BILL BROWDER, CEO, HERMITAGE CAPITAL: You know, it's sort of inexplicable this German position. They are out there on their own at this point. Everybody else is ready to supply tanks and other types of weapons and the Germans are standing there in their own area. And I should point out that this is not the first time that Germany has been in this position.

When the war first started, Britain was deploying military aid to Ukraine and they wouldn't -- the Germans wouldn't even let British Air Force jets fly over German airspace. The Germans have a long history of effectively, you know, playing both sides to the middle. And this is a very good example, and it's a shameful example.

WHITFIELD: Well, why? I mean who, you know, is the country's leadership appealing to?

BROWDER: Well, it's inexplicable. I mean, you know, you watched these images of civilians being massacred in Ukraine and it's just hard to understand. You know, the cynic in me would say that the Germans are hoping that the war will end and they could go back and do a lot of business with the Russians that there might be some kind of motivation around that, but the Germans have always been this way.

At the time, years ago, when people were saying that Russia is a dangerous place, Germany was becoming more dependent on Russian gas by building the Nord Stream 2 pipeline. The Nord Stream 2 pipeline, I should point out, was a pipeline designed by Russia to bypass Ukraine, specifically to squeeze Ukraine so Ukraine had less economic leverage over Russia because Russia wanted to harm Ukraine. And this was, you know, back in 2015, 2016, et cetera. So this is not new that Germany is doing this. We should all understand that Germany does this and we shouldn't let Germany off the hook.


WHITFIELD: We also heard yesterday that the U.S. is going to label this Wagner Group, which Putin has been relying on, right, which is a mercenary group fighting for Russia, calling it a transaction -- transnational criminal organization. And that might make it more difficult for other countries, organizations to do business with the Wagner Group. Do you think this is going to make a huge impact?

BROWDER: Well, it's hard to say. I mean this is truly a transnational criminal organization. The Wagner Group is, what they do is they take murderers and other rapists and other terrible people out of Russian prisons, and they say, if you go and fight in Ukraine for six months, you no longer have to serve your sentence. And so it's kind of the criminal brigade of the Russian military.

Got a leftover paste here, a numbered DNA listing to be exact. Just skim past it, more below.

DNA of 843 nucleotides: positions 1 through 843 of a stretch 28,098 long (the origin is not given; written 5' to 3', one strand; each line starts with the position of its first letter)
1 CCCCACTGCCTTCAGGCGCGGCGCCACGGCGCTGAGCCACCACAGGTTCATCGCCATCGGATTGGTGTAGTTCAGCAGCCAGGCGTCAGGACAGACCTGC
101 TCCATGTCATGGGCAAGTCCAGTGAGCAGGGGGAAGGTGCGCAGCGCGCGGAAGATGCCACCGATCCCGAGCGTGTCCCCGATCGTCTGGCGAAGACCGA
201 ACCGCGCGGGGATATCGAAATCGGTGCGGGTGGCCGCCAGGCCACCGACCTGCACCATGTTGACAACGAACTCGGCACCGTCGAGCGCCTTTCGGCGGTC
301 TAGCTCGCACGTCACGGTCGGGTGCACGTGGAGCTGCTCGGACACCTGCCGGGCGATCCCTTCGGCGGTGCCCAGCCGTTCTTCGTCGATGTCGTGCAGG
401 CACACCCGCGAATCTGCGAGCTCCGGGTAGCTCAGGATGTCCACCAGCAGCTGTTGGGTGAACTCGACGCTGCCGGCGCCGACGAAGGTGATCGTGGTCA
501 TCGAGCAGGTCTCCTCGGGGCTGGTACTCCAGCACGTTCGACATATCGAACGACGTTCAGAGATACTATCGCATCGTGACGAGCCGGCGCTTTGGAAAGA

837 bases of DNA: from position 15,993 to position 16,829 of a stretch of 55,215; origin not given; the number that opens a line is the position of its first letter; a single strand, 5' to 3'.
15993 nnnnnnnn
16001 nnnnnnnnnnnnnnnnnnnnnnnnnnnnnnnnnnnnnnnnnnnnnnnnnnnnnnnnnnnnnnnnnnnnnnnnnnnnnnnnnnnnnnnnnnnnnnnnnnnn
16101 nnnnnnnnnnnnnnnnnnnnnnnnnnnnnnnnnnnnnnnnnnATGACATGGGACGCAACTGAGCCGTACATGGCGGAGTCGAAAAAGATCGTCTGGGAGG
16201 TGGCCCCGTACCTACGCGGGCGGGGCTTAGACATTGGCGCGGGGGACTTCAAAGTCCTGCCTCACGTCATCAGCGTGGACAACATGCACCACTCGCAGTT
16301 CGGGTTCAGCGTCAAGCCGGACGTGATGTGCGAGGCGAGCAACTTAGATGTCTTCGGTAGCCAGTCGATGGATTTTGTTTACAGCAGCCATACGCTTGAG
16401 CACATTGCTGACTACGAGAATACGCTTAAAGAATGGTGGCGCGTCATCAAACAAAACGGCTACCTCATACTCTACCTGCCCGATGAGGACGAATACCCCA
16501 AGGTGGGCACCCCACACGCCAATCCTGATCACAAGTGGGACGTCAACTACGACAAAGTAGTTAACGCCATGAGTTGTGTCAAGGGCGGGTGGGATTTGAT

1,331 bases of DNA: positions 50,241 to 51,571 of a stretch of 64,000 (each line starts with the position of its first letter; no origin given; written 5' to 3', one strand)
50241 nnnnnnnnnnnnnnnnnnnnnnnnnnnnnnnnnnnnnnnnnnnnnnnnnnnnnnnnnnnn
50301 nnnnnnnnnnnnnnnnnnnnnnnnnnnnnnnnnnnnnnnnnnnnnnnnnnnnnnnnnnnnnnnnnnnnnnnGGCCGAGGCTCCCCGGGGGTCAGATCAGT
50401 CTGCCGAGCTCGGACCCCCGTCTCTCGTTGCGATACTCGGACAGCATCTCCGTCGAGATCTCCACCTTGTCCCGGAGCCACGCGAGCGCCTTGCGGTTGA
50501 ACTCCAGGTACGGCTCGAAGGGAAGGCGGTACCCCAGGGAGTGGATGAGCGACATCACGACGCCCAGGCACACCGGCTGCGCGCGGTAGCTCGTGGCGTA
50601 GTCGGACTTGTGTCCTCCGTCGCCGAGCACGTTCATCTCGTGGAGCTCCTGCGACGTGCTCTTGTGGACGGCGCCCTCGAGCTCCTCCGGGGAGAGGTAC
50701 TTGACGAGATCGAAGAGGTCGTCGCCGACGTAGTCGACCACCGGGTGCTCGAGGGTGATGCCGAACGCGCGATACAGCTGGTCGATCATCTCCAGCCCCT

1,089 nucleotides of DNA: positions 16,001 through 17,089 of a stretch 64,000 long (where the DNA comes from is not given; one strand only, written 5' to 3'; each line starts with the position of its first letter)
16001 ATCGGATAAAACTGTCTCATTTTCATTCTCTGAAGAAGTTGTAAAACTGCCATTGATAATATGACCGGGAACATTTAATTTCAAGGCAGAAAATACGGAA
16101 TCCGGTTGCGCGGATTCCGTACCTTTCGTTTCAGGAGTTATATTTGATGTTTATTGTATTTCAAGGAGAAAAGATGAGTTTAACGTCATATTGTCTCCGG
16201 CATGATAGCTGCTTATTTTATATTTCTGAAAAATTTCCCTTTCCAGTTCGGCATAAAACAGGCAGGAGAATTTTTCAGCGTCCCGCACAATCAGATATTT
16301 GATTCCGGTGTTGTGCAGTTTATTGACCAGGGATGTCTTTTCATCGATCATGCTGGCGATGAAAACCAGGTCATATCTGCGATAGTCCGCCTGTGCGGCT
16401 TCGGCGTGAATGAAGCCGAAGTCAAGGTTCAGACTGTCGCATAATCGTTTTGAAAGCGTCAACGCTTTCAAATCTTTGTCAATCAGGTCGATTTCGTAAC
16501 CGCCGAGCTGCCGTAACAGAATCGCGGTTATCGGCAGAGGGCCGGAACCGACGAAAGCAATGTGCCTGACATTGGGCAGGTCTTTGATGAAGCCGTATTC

They do terrible things in Ukraine, rapes, murders of civilians in the most horrific way. And I should point out that the Wagner Group isn't just involved in Ukraine. They're also involved in providing mercenaries in Africa in exchange for money and resources. And they also were the ones who were involved in hacking the U.S. election. They were the ones involved in all the troll factories and so on and so forth. And so this is a very malign group. I'm surprised it took them this long to name them a transnational criminal organization.

Will the sanctions work? Sort of, maybe, possibly. But they have a lot of money coming from places that the sanctions won't touch. But it's the least we can do in terms of labeling and, you know, trying to stop this awful organization from going forward.

WHITFIELD: President Zelenskyy called time line, a Russian weapon. But how much longer can the Kremlin continue to fund this war? I mean, how much longer can Ukraine endure this invasion?

BROWDER: Well, so this is the thing. So on one hand, Putin is running out of weapons and his men are getting killed. But on the other hand, he doesn't have an electorate. He's a dictator. He doesn't care what people think of him. And so he can go on doing inflicting terrible damage on his own country without any sort of electoral effect. There's no press to get it get on his back, whereas we have democracies where over some period of time, people may grow tired and may get off the front pages. People start questioning the money that goes into it.

And so it really is, you know, I would say time is on Putin's side only because, you know, in our sort of, you know, news, short attention span world, we may not have so much sympathy in the future for Ukraine. And if that's the case, and Putin gets his advantage, and that's where he could win the war, even if he's losing it right now. And so that's why we need to give these weapons to Ukraine as soon as possible so they can finish off what they've started, which is to expel Russia.